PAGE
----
Pilot won't be charged after arrest on suspicion he was drinking
MINNEAPOLIS (AP) -- A Midwest Airlines pilot arrested at Minneapolis-St. Paul International Airport after a security official smelled alcohol on him won't be charged with any crime.
Airport spokesman Patrick Hogan says authorities determined there wasn't enough evidence to support charges that the pilot was drinking before operating an aircraft.
Hogan said Tuesday that the case was closed.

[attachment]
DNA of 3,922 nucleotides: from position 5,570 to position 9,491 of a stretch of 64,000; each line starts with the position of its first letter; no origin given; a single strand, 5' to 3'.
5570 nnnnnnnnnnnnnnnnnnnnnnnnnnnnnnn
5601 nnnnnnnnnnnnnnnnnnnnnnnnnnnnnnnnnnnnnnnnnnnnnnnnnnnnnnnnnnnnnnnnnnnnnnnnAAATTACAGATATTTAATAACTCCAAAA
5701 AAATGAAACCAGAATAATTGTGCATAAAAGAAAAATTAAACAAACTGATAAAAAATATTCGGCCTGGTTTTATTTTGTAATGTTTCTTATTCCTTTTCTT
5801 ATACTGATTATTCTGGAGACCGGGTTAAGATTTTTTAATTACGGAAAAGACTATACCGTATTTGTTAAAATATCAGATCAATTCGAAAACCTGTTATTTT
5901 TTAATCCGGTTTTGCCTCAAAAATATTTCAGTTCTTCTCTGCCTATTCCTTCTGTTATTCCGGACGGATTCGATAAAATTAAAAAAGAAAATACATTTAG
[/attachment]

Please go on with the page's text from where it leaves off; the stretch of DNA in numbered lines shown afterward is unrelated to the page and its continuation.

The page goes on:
The pilot was arrested Nov. 12 in the cockpit of a plane as takeoff preparations were under way. He was released about three hours later.
Midwest Airlines spokesman Michael Brophy says the pilot's blood alcohol level came in below the airline's limit of 0.02 percent for pilots. For comparison, the legal limit for driving in Minnesota is four times as high.
The pilot's attorney, Arthur R. Martinez, said his client hadn't broken any rules.
Brophy did not immediately return a message seeking comment after it became clear that the pilot would not face charges. The pilot had been grounded since his arrest.